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The Art of a Good Pack

Traveling light is an art. Having everything you need and being able to carry your baggage with ease is the make or break of almost every trip. Although packing lists may vary, a simple set of rules will help you downscale your gear for any occasion.

Make lists
Writing down everything you need is the best way not to leave anything behind, but packing lists are much more than that. Chances are that you repeat similar trips over and over again. Divide them into categories: overnight camping, beach holiday, city break, thru hiking, work trip, etc.

Holding on to your packing lists for various trip types (keep them online or in an actual journal) allows you to refine your travel setup over time. You will travel light but - most importantly - you will have everything you need.

Apart from making your lists by trip type, divide them also by category, for example: “electronics for work”, “electronics for holiday”, “first aid”, “skiing gear,” etc.

Take a close look at your baggage
Fancy travel flatlays are extremely popular for a reason. Laying out all your gear and examining it closely is an essential step in making sure you are not forgetting anything and not overpacking either.

First, gather everything you think you will need during your trip. Then ask yourself how you will travel: are you mostly going on foot? Do you need to take public transport? Unless you have a spacious car at your disposal, downscaling is almost always the way to go.

Choosing multi-purpose items is key both during city breaks and hiking adventures. For example, flip-flops are highly packable and can be worn with a dress, at the beach or in your hotel room. The same goes for more extreme gear: a poncho tarp will serve you both as shelter and as a waterproof jacket for hiking. Whatever the occasion, make sure that your setup is as functional as possible.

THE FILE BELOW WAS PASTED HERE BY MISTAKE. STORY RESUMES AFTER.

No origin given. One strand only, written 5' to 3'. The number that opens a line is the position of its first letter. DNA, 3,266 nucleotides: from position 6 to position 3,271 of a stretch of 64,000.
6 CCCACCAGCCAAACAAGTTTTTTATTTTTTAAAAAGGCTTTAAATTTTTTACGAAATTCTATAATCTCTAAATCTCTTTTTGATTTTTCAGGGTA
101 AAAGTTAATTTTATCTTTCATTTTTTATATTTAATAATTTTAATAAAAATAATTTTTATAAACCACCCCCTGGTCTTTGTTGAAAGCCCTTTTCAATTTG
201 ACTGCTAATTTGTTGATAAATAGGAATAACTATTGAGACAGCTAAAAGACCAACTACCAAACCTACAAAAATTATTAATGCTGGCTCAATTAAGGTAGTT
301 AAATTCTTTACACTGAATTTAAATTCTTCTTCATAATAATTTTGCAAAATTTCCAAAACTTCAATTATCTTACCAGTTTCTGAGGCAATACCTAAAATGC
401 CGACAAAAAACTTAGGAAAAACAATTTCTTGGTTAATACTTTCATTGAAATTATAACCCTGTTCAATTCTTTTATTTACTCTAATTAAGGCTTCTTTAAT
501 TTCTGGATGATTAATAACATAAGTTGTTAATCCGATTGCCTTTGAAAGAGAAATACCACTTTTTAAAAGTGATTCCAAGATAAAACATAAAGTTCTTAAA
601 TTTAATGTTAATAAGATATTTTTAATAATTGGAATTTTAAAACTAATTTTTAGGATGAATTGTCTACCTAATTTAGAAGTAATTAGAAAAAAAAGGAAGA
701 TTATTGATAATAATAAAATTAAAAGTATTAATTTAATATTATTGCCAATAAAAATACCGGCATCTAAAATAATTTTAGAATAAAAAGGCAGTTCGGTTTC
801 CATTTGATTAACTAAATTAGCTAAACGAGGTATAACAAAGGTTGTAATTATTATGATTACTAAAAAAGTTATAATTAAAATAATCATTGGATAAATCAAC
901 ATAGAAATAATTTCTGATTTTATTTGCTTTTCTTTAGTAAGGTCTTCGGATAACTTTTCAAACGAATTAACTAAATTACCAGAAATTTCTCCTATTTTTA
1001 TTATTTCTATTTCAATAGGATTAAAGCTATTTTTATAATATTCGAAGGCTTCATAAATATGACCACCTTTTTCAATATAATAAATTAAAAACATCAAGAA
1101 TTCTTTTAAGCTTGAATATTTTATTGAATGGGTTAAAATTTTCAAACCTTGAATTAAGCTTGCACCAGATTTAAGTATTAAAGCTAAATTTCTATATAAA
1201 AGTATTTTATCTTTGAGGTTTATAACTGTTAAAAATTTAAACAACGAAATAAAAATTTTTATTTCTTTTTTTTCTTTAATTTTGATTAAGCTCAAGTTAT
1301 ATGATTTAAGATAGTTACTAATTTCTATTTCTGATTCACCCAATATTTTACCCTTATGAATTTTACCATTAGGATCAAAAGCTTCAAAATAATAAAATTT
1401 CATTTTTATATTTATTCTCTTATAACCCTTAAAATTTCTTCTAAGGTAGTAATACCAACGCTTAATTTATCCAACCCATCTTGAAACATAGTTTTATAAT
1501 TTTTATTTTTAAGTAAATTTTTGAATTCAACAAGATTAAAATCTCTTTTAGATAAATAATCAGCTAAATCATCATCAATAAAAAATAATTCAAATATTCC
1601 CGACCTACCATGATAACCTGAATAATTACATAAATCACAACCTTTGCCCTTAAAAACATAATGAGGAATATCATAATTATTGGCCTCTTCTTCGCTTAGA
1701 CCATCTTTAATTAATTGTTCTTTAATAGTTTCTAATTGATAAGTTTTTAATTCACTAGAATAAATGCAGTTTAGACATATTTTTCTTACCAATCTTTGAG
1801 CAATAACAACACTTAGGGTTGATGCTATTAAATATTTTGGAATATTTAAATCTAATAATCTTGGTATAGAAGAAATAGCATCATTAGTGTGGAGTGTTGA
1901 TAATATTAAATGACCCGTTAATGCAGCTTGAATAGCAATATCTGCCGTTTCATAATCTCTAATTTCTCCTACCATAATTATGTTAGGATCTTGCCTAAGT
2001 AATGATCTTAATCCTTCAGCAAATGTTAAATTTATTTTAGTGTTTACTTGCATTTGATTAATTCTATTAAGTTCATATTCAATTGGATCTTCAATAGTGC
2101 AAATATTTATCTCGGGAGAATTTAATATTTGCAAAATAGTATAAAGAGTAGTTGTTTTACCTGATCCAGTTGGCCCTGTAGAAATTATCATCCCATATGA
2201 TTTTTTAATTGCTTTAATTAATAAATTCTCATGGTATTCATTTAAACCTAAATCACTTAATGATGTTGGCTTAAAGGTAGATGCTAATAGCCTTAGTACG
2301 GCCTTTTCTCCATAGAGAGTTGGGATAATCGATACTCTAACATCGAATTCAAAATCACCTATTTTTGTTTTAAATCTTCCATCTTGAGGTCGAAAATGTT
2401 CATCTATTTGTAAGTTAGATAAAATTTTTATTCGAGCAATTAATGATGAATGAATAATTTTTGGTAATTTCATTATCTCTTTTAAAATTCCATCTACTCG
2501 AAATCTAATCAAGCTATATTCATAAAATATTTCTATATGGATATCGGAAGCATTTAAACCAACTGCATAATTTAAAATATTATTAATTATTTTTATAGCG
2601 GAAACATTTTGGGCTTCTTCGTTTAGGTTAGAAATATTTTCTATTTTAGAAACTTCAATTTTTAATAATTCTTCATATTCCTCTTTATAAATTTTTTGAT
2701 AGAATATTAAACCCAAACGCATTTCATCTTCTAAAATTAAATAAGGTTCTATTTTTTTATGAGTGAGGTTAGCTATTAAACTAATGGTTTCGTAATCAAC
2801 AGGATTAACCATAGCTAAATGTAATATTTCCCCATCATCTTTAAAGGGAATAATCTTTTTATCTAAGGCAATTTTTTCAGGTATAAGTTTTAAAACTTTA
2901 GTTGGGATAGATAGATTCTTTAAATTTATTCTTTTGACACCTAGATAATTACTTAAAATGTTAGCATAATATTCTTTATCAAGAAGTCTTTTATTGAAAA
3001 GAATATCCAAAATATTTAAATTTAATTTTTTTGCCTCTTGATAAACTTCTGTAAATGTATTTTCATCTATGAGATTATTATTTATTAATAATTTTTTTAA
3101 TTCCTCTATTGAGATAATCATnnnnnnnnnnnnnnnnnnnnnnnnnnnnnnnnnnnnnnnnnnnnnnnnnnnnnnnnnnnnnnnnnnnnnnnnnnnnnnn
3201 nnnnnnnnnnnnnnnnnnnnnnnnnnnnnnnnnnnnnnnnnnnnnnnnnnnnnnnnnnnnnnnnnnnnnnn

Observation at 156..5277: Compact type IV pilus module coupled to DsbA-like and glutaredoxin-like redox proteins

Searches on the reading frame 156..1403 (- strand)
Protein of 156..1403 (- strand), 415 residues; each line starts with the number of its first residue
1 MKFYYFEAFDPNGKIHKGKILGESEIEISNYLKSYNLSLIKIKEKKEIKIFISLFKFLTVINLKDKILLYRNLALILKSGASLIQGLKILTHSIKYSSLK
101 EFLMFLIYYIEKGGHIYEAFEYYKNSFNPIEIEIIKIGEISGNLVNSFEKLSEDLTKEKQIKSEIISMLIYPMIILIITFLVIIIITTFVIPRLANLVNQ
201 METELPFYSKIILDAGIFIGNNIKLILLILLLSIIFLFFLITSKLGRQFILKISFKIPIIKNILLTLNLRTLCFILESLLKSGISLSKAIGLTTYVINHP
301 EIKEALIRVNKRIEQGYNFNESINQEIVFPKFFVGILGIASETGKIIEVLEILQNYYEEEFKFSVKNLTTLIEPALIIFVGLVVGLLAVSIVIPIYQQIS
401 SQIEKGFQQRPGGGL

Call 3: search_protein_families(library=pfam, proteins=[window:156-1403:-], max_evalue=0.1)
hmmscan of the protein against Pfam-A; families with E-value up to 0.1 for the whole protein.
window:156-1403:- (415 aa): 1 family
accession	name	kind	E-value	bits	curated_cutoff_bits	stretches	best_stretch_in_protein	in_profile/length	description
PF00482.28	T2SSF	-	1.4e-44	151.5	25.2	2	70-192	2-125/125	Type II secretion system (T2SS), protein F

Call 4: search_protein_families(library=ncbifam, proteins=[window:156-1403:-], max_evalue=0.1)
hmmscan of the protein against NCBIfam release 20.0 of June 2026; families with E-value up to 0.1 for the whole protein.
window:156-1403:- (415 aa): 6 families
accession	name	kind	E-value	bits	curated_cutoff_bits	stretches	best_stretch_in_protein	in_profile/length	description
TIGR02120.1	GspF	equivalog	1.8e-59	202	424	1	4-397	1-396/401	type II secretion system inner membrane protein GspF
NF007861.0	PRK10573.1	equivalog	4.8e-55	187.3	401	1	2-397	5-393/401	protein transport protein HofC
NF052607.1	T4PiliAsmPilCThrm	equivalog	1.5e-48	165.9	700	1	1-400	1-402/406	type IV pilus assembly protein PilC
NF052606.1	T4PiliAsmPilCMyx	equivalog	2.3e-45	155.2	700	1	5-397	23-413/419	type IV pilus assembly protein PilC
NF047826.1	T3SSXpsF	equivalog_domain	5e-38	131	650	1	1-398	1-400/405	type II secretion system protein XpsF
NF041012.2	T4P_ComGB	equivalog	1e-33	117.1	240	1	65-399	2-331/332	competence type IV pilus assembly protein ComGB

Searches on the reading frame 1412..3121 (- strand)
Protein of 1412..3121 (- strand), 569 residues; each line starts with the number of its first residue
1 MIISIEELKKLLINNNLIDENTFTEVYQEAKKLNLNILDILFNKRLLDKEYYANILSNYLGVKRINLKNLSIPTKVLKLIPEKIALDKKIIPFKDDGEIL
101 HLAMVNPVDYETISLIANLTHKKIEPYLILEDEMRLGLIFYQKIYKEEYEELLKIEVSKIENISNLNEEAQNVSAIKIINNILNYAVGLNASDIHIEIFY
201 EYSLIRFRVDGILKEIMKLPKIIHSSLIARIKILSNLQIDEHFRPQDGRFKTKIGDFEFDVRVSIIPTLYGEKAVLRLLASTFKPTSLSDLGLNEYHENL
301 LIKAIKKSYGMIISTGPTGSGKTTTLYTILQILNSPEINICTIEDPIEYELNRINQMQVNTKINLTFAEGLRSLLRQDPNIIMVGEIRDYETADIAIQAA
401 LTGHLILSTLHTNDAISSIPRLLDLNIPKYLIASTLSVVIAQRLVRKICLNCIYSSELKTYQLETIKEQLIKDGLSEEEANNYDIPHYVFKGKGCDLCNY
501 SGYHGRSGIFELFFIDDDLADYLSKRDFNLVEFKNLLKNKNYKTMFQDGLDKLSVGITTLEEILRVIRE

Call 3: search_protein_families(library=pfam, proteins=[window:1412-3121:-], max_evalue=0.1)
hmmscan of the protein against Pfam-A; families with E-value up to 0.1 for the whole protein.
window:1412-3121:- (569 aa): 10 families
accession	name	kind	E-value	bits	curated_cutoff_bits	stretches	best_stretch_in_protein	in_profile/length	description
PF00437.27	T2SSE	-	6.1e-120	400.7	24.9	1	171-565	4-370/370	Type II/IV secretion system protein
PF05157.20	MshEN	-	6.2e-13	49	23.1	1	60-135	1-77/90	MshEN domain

Choose lightweight gear
For frequent travelers, investing in lightweight equipment makes a lot of sense. You can buy lightweight carry-on suitcases and massively reduce the weight of your hiking backpack by splashing out on a lightweight sleeping bag, tent and even the lightest clothing.

However, many radical weight cuts (fit for any travelling occasion) can be done without breaking the bank. Ditch your first aid or medicine pouch in favor of a zip-lock plastic bag. Snap the handle off your toothbrush. Cut the excess off your backpack straps. Swap a towel for a tiny microfiber cloth. The list goes on and on and simple DIY solutions can often save you as much weight as swapping your old raincoat for a minimal modern jacket.

Buy scales
Guesstimating your baggage weight is all very well until you have to walk with it on your back, so getting proper scales is a no-brainer. On hiking trips aim to carry less than 20% of your body weight, although ultra-light backpackers can drop much lower than that.

Once you master the art of packing your shelter, food and everything else you need into a small backpack, a carry-on suitcase for a low-cost flight will present no challenge. However, checking your suitcase with both tape measure and scales is a good idea if you want to meet strict airline regulations, sometimes as restrictive as 8kg (18lbs).

The best hacks for travelling light are always highly personal and the most important advice you never hear about packing is this: lower the weight of your baggage by learning from your mistakes, make lists, and perfect your own best travel setup.

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